Physiological impacts of early defoliation on the cold hardiness of grapevine (Vitis vinifera L.) 'Sultana'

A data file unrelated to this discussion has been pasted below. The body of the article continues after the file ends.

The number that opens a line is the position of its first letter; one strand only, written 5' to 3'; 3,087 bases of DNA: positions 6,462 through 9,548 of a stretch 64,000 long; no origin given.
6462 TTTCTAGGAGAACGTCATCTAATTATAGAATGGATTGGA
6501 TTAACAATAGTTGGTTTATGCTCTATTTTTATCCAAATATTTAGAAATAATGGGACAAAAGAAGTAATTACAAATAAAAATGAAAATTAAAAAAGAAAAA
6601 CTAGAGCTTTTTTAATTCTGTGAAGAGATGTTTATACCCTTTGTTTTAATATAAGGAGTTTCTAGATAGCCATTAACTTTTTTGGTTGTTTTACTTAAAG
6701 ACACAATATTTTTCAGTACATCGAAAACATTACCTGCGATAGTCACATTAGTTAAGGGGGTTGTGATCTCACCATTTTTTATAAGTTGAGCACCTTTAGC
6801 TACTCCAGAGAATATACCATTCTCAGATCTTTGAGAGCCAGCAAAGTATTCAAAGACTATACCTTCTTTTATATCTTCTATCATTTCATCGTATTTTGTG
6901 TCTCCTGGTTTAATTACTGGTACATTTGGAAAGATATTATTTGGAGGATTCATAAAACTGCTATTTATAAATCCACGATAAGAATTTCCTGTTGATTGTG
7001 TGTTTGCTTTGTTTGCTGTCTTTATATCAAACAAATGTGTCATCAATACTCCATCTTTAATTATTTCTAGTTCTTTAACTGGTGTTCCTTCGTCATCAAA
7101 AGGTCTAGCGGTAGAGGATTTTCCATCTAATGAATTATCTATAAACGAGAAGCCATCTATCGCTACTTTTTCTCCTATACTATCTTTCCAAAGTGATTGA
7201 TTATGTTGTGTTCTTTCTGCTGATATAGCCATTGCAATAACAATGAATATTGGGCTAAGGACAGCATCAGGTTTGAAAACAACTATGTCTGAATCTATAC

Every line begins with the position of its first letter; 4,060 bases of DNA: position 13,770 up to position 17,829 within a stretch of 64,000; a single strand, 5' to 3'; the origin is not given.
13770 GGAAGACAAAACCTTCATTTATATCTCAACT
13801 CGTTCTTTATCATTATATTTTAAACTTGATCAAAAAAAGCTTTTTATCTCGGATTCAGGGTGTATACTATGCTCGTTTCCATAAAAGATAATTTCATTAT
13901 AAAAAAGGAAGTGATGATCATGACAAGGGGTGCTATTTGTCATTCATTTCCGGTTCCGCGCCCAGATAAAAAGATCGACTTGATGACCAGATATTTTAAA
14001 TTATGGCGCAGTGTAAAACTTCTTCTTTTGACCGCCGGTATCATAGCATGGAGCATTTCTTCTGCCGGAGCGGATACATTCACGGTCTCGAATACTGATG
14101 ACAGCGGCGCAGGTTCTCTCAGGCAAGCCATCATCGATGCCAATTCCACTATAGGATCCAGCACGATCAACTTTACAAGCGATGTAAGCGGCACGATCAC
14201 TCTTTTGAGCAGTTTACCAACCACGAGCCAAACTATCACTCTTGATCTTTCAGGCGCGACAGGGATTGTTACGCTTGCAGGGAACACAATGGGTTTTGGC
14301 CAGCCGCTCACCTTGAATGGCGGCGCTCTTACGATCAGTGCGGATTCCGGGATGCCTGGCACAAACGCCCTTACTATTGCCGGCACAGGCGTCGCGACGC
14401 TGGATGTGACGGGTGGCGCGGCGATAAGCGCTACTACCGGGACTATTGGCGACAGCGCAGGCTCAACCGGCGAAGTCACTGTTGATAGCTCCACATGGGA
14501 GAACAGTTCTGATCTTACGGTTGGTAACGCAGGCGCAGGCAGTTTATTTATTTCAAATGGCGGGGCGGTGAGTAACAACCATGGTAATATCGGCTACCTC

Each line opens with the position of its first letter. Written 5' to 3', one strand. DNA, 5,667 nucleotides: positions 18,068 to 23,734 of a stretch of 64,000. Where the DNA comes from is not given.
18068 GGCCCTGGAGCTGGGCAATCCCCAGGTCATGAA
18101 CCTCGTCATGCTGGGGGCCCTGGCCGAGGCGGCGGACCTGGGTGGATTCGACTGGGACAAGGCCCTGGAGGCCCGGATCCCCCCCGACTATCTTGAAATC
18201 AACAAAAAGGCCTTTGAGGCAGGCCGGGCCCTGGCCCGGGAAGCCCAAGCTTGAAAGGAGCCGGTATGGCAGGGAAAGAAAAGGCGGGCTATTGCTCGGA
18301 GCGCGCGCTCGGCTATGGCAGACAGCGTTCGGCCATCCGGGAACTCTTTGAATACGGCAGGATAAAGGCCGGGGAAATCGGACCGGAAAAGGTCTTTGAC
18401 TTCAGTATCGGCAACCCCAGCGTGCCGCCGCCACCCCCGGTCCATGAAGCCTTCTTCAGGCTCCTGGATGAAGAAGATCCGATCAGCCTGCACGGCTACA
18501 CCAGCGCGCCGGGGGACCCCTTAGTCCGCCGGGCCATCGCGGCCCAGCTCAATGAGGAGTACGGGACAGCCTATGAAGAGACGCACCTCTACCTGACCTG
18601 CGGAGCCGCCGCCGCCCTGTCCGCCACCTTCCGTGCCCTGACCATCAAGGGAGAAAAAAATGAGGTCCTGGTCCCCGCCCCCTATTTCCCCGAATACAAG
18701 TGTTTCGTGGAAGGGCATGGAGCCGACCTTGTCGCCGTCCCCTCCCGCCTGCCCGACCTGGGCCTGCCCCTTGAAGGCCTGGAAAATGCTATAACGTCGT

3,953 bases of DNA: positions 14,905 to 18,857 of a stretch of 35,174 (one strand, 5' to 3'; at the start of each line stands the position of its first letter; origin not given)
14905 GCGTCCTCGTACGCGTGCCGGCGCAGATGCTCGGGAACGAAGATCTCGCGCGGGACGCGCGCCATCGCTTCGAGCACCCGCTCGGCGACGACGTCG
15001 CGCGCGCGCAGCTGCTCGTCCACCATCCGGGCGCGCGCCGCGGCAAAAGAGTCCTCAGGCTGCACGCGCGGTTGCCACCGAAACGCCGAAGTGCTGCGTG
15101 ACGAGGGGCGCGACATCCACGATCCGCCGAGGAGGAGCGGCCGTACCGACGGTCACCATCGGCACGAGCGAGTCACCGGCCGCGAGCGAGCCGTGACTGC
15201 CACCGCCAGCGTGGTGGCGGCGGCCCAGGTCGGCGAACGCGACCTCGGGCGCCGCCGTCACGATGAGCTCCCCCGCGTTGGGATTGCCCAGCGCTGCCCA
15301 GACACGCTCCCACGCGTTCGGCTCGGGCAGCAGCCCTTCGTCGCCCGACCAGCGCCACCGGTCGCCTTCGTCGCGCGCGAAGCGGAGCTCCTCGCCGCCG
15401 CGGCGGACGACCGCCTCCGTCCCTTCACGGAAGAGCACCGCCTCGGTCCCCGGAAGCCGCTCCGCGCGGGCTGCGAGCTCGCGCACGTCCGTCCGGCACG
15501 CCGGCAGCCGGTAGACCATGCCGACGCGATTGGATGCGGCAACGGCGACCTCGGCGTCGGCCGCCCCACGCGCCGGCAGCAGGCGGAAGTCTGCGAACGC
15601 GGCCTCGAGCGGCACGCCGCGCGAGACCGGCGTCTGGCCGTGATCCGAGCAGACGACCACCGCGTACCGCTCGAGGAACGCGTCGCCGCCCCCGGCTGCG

Low winter temperatures are one of the limiting factors of grape production worldwide. This study was undertaken to inquire about the effects of postharvest early defoliation on the cold hardiness of grapevine. The grapevines samples, cv. Sultana, were defoliated at two stages (10 and 25 days after harvest), and then they were compared with natural leaf fall. Cane samples were collected in December 2017 and February 2018, and analyzed in terms of water content, soluble carbohydrate, and proline concentrations in both bud and cane tissues. The samples were then subjected to freezing treatments i. e. -8, -12, -15, -18, -21, and -24 °C for evaluating the levels of cold hardiness. Based on these results, early defoliation reduced proline and soluble carbohydrate concentrations but increased the water content compared to the control. Leaf removal also decreased abscisic acid concentration in the bud samples. Investigation of cold hardiness by electrolyte leakage and tetrazolium staining examinations showed that the defoliation decreased cold hardiness. Results demonstrated that leaf removal between the growing season and the beginning of the acclimation stage decreased the metabolite concentration in buds and canes and resulted to a reduction of cold hardiness.
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